My earliest food influence (besides mom) was watching "The French Chef With Julia Child" on Boston Public Television's WGBH (keep those funds flowing to public TV & radio, Obama). I was too young to copy her classic French cuisine, but her enthusiasm at the stove planted a virus that mutated into 99 Cent Chef cuisine -- cheap recipes presented with joie de vivre.

Adding insult to injury, I shortened the cooking time (when the meat is tender, why cook longer?) and substituted cheaper cuts of meat, like 99 cents per pound pork or chicken (beef stock and 99 red cent wine provide most of the flavor).

Unfortunately pearl onions do not come cheap (although I have found 99c jars of marinated ones), but I have saved you so much time and money so far, please indulge me with this one $2.49 per pound ingredient?

Slow cooking mushrooms and pearl onions in a red wine and beef stock makes for a complex flavor profile. In these waning days of winter, put on a long braising pot of The Chef's Pork Bourguignon, based on Julia Child's classic recipe, and Bon Appetit!

Ingredients (serves 4)
  • 3-4 pounds of country style pork ribs, shoulder or butt, cubed (I've even tried this with chicken. If you have extra overtime money coming in, go for beef roast meat).
  • Bacon - about 3 slices (optional)
  • 10 oz. package of pearl pnions (about 20 onions) - Peel onions. Or two jars of marinated cocktail ones, drained (I have found jars in 99c Only Stores!)
  • 2 5 oz. containers of mushrooms - brown or white button.
  • Aromatics including: one cup each of onion, carrot, celery and bell pepper. Use any or all, roughly chopped.
  • 2 tbsps. garlic - jar or fresh
  • 1 tbsp. tomato paste - okay to use 1/2 cup of tomato sauce.
  • 2 tbsp. flour
  • Dried or fresh herbs including: 1 bay leaf and a pinch of oregano, sage and thyme. Bay leaf is the main one.
  • 1 bottle of 99c red wine (or Two Buck Chuck) - minus what the chef tastes during sauteing!
  • Beef stock - 32 ounces. Or 6 beef bouillon cubes dissolved in 4 cups of hot water.
  • Salt and pepper to taste - plenty of salt is added with bouillon cubes or beef stock, so you may not need much.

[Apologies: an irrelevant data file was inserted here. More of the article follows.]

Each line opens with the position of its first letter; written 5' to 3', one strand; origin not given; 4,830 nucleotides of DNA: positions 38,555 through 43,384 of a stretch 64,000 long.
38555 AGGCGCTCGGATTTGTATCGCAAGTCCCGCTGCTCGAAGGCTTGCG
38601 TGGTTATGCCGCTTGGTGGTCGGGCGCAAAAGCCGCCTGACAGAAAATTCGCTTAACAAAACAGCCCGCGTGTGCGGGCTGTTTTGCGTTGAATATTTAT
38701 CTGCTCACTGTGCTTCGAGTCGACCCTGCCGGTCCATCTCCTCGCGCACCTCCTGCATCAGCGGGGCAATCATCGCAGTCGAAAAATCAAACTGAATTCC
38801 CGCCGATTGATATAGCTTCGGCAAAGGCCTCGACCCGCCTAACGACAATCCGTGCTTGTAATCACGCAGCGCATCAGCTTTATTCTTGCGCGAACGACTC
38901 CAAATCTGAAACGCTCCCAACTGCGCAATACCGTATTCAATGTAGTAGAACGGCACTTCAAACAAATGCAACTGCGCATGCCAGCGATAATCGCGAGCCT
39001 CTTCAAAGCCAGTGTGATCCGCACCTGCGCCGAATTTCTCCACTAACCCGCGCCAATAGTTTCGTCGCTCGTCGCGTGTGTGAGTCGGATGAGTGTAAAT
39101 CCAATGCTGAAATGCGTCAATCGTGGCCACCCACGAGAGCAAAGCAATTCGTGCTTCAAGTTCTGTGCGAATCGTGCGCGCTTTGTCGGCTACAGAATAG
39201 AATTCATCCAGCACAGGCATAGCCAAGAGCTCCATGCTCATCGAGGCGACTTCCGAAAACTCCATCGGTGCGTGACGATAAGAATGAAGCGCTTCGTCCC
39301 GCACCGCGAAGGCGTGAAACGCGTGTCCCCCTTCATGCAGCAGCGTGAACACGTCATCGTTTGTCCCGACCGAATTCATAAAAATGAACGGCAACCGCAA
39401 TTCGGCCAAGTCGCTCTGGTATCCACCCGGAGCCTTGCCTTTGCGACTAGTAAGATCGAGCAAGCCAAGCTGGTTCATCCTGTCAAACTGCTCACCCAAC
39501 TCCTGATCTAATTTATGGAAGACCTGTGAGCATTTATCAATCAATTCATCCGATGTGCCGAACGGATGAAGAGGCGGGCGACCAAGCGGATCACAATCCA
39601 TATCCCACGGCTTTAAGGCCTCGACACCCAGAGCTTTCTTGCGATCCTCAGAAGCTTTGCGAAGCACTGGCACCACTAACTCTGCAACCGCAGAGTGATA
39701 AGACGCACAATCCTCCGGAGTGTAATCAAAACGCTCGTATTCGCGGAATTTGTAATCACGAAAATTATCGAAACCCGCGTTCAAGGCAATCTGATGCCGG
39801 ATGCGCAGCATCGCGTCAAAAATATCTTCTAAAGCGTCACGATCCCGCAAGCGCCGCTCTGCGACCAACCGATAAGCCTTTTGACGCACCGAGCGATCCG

Saute bacon with meat until brown, about 20 minutes. Remove 1/2 the meat to make room for aromatics. Saute aromatics another 5 minutes to soften. 

Add tomato paste (or sauce), herbs, garlic and flour. Cook 5 minutes. Pour in the beef stock (or bouillon dissolved in water) and all the red wine you have left.

Mix well, scraping bottom of pot to loosen and dissolve all the flavorful brown bits. Bring to a boil, then transfer to a pre-heated 350 degree oven and bake covered for 1 1/2 hours.

Peel and saute pearl onions in 2 pats of butter or oil until lightly browned, and now sweetened. Don't turn too much or they will fall apart - set aside. 

Slice mushrooms in half; if they are small throw in a few whole (I like large meaty mushroom bites), and saute in the same pan as the onions, for about 5 minutes until soft. 

Add sauteed onions and mushrooms after an hour and a half of baking Pork Bourguignon, and be careful - everything is hot! Cover and continue cooking for another hour.

After baking for about 2 1/2 hours total, meat should separate easily with a fork. The pearl onions and mushroom will be unbelievably flavorful, infused with red wine and beef stock. Serve with boiled red potatoes or rice to soak up all the rich deep-brown sauce.

And if you like this recipe, be sure to check out video my version of Julia Child's Crepe Suzette -- while donning a wig and pearls! 

Tuesday, March 9, 2010

"Real" Chicken Fried Steak

And the Oscar for "Best Entree"goes to...
Chicken Fried Steak!

There's nothing like Southern-fried food to soak up the votes -- was it the Chef's heartfelt "Crazy Heart" performance, or the chicken fried steak's cream gravy? Either way, everyone comes out a winner with this cheap and satisfying Oscar Entree-winning recipe.

I've come up with a chintzy spin on this classic Texan dish; I use ground chicken (or turkey) instead of more expensive beef steak or beef ground meat. Bargain poultry chub in the freezer case is a light, appetizing way to go - I get mine at the 99c Only Stores, but even regular grocery stores carry it priced far south of two dollars a pound.

Ground chicken chub is trickier to handle as it is very soft and moist, but once you coat it in flour, it firms up enough. Also I make the patties rounder, instead of thin and flat. The recipe is classic Chicken Fried Steak otherwise - just coat floured patty in an egg wash and return to flour for one more coating, then fry it up.

Double dipping the patty in flour with an egg wash between builds an extra thick crunchy crust that holds up well to a smothering of Homemade Cream Gravy.

For a perfectly rich and flavorful cream gravy, I dissolve a chicken or beef bouillon cube into a tablespoon of oil or butter and mix in flour, finishing it all off by stirring in milk or cream.